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#4 of 91 Old 01-24-2009, 03:09 AM - Thread Starter
 
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I live in Russia and have experienced the following cultural differences:
Russians hate anything cold. They don't approve of feeding your child cold yoghurt, water, milk....
Because of this fear they over-bundle their children and will shout at strangers in the street if they think your child is under-dressed. KIds at the playground were in snowsuits in September with temps in the 60s.
They adore children. Really dote on them. Alot of grandparents seem to look after the children if the Moms work and they're always at the parks walking babies. They strongely believe that children should be out for walks everyday from birth to get fresh air.
I think smiling is seen as a weakness though and they seem brusque on the outside.
You are family though and I'm sure your MIL will be so happy to be with you. Just be prepared for the fact that she may find your 'ways' strange!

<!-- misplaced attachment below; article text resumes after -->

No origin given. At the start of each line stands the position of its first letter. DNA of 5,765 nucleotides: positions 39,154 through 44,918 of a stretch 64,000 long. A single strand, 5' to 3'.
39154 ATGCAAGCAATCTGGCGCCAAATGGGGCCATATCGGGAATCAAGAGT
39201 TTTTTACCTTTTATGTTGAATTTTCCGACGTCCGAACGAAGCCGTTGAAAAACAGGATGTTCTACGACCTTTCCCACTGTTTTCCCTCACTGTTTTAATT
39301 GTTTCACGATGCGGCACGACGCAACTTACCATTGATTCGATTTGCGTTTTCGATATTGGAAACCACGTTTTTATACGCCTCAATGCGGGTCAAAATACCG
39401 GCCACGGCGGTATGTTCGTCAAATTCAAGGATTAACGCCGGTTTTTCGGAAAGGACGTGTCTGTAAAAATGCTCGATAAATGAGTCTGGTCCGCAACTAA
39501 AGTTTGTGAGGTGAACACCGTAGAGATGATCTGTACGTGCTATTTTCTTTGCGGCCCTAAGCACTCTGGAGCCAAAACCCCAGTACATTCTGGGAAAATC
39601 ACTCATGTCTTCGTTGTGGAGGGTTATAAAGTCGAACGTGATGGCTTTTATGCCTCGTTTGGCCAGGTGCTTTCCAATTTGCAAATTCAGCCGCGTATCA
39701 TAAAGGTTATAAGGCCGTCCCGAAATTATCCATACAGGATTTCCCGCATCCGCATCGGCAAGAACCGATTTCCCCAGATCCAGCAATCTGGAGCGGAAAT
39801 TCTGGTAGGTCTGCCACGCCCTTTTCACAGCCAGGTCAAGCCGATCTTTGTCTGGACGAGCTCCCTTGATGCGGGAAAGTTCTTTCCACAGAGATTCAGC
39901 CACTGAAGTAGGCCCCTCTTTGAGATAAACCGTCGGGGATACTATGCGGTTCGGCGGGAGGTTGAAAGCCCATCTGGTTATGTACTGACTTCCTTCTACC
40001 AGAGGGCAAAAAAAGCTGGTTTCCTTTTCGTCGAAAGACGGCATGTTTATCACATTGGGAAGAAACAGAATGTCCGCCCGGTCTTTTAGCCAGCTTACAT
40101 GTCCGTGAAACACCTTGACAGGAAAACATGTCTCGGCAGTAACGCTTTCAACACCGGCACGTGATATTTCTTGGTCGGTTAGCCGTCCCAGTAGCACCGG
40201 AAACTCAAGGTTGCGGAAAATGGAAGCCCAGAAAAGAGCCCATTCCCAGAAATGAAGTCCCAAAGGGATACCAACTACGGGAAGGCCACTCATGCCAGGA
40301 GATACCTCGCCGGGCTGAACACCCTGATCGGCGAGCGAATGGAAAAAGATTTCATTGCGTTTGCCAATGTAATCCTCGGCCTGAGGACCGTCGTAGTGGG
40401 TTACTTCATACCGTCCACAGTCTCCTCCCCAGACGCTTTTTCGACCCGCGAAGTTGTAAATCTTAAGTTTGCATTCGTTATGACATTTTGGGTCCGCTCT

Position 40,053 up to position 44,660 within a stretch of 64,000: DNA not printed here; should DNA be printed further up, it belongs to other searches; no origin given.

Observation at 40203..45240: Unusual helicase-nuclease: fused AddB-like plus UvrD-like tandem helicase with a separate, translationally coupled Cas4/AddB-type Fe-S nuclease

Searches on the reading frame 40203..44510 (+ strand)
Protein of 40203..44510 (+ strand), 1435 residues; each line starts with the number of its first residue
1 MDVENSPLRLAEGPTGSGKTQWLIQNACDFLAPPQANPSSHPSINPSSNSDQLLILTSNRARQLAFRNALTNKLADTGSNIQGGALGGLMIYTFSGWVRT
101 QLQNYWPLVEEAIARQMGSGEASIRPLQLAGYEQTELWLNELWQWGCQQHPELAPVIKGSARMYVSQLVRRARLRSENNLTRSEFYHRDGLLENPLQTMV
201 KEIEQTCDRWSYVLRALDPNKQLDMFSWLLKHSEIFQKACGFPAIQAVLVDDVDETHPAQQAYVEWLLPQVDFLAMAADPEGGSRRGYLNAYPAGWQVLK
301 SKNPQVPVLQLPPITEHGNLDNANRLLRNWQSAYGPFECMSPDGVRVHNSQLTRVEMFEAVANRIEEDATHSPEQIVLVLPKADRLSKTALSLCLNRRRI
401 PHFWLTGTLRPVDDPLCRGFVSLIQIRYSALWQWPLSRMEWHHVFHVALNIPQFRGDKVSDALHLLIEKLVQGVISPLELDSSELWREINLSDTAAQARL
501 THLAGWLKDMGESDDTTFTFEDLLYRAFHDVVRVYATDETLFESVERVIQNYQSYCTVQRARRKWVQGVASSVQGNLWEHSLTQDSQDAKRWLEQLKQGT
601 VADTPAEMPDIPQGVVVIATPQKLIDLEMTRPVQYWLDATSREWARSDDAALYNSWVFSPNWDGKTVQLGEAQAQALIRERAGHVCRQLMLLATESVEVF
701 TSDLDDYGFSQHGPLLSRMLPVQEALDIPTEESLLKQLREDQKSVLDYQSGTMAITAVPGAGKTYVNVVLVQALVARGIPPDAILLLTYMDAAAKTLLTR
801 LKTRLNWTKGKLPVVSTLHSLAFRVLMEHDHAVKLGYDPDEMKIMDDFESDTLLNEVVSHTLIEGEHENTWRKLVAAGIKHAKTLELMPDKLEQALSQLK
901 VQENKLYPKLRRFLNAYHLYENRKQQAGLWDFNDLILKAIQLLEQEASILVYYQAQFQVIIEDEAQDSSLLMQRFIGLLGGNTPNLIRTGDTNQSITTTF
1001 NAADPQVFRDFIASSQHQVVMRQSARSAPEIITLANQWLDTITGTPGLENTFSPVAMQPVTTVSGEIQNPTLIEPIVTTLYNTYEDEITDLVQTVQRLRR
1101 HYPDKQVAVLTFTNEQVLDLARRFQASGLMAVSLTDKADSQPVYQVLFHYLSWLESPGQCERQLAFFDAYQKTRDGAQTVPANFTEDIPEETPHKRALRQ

Good Luck!
What about crying and babies? I don't let my baby cry at all. Will I be looked upon like some kind of a freak for coddling my baby?
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#5 of 91 Old 01-24-2009, 04:16 AM
 
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I would say (1) remember that anything she requests is temporary because this is a visit and (2) try to remember that if she seems tense, it could be culture shock and insecurity as much as anything, so try to be as accommodating as possible.

-Most Russians do not let babies cry. However-
-They do feed children a lot of sweets.
-They let small children (toddlers) drink tea with sugar.
-They swaddle. If baby does not cry, let her swaddle baby if she wants. If baby does cry, explain that this is from your side of the family, but that baby will be fine.